St. Paul, MN -- Yesterday, the Minnesota House of Representatives voted to approve three significant bills to increase the public safety and wellbeing of Minnesotans.
HF 55 establishes an Office of Missing and Murdered Black Women and Girls in Minnesota. Representative Mary Frances Clardy (DFL-Inver Grove Heights), a coauthor of the bill, voted in support.
“Black Minnesotans have told us that they experience a lack of urgency from our public institutions when Black women and girls are reported missing,” said Rep. Clardy. “This new office will set strong standards for promptly sending alerts and supporting the community members who are closest to the pain of not knowing what has happened to a missing family member or loved one.”
In the 2021 session, the legislature established the Task Force on Missing and Murdered African American Women to examine the causes of violence against African American women and recommend policies to address those causes. The provisions in this bill will ensure the Bureau of Criminal Apprehension operates an alert program and requires issuance of an alert when a person is determined to be missing and endangered.
HF 30 seeks to crack down on the theft of catalytic converters by prohibiting anyone from possessing a used, unattached catalytic converter unless the owner has the vehicle identification number (VIN) for the vehicle, and the date the converter was removed from the vehicle. It prohibits the sale and purchase of catalytic converters by anyone other than registered scrap metal dealers and would impose a fine of up to $10,000 for unlawful possession and sale.
“I want to thank West Saint Paul Chief Brian Sturgeon for his work in our community, and the firsthand testimony he brought to the Capitol to speak to the urgency of this problem,” said Rep. Clardy. “ This isn’t just a public safety issue, but it’s an economic issue we need to resolve. Residents of our district have been hit hard, left without reliable transportation and the funds they’re relying on for their family budgets, just so they can replace their stolen catalytic converters.”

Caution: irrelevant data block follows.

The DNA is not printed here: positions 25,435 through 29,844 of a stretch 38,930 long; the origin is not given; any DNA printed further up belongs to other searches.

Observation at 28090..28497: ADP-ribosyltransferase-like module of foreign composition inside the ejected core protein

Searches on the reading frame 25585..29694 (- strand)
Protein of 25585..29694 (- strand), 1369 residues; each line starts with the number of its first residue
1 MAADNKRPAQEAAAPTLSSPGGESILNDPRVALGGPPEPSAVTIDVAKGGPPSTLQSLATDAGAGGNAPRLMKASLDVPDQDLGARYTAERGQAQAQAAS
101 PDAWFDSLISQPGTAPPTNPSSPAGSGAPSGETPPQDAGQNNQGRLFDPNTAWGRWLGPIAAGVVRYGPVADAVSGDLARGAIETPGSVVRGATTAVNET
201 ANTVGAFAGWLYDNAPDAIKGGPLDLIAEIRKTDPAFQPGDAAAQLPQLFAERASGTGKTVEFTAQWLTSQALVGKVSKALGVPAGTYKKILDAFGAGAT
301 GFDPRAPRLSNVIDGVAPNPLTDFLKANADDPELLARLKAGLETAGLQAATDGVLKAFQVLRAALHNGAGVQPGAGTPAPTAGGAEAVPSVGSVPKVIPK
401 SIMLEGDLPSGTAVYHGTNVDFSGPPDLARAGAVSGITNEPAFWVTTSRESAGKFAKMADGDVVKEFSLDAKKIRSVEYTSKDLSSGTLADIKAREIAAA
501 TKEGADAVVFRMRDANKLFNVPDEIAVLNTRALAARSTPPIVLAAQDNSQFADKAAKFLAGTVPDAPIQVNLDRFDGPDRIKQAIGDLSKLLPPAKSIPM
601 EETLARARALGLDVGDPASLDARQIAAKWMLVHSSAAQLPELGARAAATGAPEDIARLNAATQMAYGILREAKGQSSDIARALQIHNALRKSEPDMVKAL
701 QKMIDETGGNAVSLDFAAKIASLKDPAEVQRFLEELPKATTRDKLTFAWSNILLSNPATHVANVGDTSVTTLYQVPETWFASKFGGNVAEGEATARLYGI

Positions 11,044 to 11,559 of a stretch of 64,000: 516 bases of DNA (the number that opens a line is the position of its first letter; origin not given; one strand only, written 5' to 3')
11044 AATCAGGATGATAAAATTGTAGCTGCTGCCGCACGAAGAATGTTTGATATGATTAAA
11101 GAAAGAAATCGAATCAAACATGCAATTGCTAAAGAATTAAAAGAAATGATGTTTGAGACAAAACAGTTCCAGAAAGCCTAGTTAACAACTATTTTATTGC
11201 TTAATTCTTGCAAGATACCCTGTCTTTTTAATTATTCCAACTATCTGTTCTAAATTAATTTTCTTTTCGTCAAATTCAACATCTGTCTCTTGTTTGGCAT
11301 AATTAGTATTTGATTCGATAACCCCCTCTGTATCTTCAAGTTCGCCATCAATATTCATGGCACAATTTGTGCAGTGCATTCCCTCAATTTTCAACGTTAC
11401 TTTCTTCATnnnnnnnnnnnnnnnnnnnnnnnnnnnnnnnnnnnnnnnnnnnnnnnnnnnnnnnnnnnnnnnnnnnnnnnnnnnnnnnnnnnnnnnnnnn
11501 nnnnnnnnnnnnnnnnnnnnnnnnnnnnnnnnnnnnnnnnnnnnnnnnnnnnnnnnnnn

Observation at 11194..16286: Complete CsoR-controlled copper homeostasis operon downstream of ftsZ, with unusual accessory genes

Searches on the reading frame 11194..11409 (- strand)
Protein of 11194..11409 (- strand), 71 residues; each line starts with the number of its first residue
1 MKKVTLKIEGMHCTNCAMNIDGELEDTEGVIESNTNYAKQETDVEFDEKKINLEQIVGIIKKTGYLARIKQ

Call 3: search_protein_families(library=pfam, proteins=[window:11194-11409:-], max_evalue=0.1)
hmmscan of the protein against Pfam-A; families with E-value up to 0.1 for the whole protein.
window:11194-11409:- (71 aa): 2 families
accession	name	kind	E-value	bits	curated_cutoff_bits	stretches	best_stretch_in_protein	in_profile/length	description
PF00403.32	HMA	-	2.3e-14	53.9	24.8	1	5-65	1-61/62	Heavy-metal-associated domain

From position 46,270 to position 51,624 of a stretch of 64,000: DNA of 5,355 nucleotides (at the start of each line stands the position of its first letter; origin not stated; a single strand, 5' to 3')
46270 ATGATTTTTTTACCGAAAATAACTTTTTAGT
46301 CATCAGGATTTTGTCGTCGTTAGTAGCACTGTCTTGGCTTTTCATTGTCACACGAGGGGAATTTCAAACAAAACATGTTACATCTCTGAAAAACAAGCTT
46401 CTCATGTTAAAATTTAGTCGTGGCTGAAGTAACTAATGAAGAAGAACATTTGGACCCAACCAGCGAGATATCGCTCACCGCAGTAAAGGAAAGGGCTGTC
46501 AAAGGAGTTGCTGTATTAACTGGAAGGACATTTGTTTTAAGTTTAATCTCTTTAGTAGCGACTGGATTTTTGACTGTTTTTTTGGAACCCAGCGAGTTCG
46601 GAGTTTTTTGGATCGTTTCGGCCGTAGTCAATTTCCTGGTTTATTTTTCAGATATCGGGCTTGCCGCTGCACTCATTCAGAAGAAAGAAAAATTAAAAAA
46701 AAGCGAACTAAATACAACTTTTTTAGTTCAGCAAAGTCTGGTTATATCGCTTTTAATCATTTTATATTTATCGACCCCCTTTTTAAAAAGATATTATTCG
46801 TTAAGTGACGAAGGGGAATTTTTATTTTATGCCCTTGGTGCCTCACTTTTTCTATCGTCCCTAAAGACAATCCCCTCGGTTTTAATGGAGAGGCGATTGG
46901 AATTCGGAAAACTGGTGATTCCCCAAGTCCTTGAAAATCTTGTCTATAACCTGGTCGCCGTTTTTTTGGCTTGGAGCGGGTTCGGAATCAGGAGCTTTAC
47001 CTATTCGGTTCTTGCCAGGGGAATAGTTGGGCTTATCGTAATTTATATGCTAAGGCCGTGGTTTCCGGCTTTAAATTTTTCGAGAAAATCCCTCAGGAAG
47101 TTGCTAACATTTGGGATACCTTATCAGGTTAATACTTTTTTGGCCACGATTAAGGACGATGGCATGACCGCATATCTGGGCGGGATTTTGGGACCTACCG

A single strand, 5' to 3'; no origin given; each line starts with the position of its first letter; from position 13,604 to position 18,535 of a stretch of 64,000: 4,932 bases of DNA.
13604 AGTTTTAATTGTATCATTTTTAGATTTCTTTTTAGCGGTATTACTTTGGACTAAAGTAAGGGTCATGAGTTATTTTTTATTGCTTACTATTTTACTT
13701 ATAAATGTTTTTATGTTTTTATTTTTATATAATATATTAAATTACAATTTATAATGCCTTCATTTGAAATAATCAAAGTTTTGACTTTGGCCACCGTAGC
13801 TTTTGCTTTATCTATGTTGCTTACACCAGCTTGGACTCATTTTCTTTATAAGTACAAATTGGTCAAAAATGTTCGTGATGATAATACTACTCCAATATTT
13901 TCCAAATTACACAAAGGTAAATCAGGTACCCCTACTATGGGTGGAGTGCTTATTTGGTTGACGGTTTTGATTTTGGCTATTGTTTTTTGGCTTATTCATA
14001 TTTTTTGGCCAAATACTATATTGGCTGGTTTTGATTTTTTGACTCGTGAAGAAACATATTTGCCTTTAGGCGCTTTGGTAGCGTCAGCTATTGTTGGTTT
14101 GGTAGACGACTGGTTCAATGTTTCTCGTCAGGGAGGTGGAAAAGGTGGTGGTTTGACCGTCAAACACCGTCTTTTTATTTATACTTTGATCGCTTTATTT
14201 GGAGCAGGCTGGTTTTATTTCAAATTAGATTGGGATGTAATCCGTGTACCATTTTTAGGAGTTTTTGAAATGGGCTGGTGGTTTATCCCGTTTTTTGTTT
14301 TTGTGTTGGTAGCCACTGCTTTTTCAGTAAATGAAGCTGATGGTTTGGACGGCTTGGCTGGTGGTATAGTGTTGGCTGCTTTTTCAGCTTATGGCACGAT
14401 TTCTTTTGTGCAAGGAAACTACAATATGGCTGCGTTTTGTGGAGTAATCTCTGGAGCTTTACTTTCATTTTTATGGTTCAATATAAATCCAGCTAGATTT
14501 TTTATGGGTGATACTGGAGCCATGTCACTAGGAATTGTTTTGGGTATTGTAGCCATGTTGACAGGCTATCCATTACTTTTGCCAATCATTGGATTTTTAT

Nationally, catalytic converter thefts have increased from 3,389 in 2019 to 14,433 in 2020, to over 52,000 in 2021 (a fifteen-fold increase since 2019). Nationwide, Minnesota ranks in the top five for catalytic cover thefts. In November of 2022, a federal takedown of a catalytic converter theft ring of over a half-billion dollars included more than a dozen search warrants across Minnesota.
The House also passed HF 16, which would ban conversion ‘therapy’ for minors and vulnerable adults and remove funding from Minnesota’s Medical Assistance (MA) for the practice. Conversion therapy has been identified by the American Medical Association, the American Academy of Pediatrics, and the American Psychiatry Association as a dangerous and discredited practice that has traumatized many LGBTQ+ Americans.
“I want to thank the 2SLGBTQIA+ Minnesotans who made the brave and courageous decision to share their personal stories with us and their fellow Minnesotans,” said Rep. Clardy. “It is because of your relentless advocacy and determination that Minnesota will finally ban this dangerous and discredited practice.”
The bills are traveling in the Minnesota Senate.